This image, created by combined data from the Hubble Space Telescope and the Subaru Telescope in Hawaii, shows just a part of the tail emerging from a spiral galaxy nicknamed D100.
Galaxy D100 is a member of the huge Coma Cluster. One of the most populated galaxy clusters known, the Coma Cluster is thought to contain as many as 10,000 galaxies and to stretch 20 million light-years from side to side.
D100 got its spectacular tail of gas – which stretches far beyond the left side of this image – when pressure from the cluster’s hot constituent plasma (known as the intracluster medium) stripped gas from D100 and tore it away from the galaxy’s main body, drawing it out into the plume you can see in the image above.
Here’s more from the ESA explaining the phenomenon:
Tails such as these are created by a process known as ram-pressure stripping. Despite appearances, the space between galaxies in a cluster is far from empty; it is actually filled with superheated gas and plasma, which drags and pulls at galaxies as they move through it, a little like the resistance one experiences when wading through deep water. This can be strong enough to tear galaxies apart, and often results in objects with peculiar, bizarre shapes and features — as seen here.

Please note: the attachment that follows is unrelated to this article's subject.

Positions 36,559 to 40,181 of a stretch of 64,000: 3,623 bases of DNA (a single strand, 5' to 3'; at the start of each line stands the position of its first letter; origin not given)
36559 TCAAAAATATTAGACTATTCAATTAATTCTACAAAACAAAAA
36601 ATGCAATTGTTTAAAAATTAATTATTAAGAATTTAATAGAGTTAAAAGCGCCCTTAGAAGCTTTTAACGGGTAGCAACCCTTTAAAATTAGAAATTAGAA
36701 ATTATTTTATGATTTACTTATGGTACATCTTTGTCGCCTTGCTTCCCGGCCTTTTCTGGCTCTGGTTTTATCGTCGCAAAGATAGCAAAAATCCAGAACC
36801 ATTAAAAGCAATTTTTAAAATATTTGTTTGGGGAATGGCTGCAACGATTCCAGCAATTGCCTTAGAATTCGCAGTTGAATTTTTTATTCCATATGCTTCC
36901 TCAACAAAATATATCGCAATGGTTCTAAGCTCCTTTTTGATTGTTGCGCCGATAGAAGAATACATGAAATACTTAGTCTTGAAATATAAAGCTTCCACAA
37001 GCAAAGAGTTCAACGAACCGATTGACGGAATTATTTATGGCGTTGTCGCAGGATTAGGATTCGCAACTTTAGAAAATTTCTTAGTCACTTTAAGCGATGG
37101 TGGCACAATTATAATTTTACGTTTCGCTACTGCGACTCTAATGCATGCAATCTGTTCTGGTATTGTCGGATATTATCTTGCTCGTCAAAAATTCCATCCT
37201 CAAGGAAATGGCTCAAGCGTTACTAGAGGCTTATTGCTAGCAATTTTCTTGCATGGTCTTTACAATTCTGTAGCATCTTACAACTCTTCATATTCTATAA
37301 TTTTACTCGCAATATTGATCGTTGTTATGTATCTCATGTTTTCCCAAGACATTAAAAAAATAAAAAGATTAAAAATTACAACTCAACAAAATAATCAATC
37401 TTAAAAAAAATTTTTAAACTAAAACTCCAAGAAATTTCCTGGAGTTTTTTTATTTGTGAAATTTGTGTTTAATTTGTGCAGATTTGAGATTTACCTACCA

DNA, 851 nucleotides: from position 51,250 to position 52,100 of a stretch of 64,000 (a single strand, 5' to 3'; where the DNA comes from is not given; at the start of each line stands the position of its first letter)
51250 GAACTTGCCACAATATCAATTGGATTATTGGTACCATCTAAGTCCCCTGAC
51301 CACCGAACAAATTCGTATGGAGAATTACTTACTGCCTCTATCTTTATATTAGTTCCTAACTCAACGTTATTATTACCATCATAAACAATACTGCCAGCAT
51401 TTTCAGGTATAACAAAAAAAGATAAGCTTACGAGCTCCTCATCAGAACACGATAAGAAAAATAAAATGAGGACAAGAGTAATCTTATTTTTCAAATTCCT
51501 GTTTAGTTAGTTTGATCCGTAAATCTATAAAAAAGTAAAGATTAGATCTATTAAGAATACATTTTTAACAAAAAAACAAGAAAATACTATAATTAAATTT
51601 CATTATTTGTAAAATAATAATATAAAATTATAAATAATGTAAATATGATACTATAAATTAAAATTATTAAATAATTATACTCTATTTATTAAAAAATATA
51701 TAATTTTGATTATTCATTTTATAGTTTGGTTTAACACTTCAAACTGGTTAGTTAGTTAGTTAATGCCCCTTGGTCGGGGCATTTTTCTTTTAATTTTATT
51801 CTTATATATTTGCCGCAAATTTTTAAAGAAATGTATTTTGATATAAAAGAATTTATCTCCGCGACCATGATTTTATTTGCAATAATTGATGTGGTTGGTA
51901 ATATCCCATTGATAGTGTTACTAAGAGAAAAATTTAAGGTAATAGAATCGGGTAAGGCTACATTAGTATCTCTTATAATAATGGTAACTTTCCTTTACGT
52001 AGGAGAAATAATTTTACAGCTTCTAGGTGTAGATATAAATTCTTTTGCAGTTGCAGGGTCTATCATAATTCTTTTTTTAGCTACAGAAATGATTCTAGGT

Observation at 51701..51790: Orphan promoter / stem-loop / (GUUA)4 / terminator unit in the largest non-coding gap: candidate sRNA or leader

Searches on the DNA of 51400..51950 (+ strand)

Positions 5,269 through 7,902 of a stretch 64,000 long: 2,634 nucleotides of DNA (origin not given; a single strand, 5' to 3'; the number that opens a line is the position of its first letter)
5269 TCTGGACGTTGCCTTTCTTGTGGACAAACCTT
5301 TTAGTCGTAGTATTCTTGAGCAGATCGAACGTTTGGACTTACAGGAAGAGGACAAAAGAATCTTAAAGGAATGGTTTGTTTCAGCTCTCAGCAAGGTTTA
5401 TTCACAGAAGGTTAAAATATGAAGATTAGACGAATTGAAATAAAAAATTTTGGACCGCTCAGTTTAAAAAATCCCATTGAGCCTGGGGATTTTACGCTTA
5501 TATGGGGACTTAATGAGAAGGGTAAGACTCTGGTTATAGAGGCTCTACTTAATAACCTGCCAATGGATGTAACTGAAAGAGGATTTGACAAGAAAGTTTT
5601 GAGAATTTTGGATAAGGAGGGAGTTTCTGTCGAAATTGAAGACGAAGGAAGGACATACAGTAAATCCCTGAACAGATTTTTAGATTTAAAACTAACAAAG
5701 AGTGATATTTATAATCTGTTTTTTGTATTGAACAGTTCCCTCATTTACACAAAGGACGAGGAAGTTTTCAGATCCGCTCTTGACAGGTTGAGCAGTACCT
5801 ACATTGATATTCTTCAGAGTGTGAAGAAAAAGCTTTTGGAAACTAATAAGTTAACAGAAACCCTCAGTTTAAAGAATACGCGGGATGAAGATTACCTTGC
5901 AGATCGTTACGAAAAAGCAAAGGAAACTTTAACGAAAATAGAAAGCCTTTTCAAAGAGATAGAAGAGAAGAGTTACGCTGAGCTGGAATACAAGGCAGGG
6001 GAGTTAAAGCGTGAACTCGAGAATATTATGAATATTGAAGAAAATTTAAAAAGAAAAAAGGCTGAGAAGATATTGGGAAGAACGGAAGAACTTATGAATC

Bottom line: Image of a spiral galaxy with a tail.
Eleanor Imster has helped write and edit EarthSky since 1995. She was an integral part of the award-winning EarthSky radio series almost since it began until it ended in 2013. Today, as Lead Editor at EarthSky.org, she helps present the science and nature stories and photos you enjoy. She also serves as one of the voices of EarthSky on social media platforms including Facebook, Twitter and G+. She and her husband live in Tennessee and have two grown sons.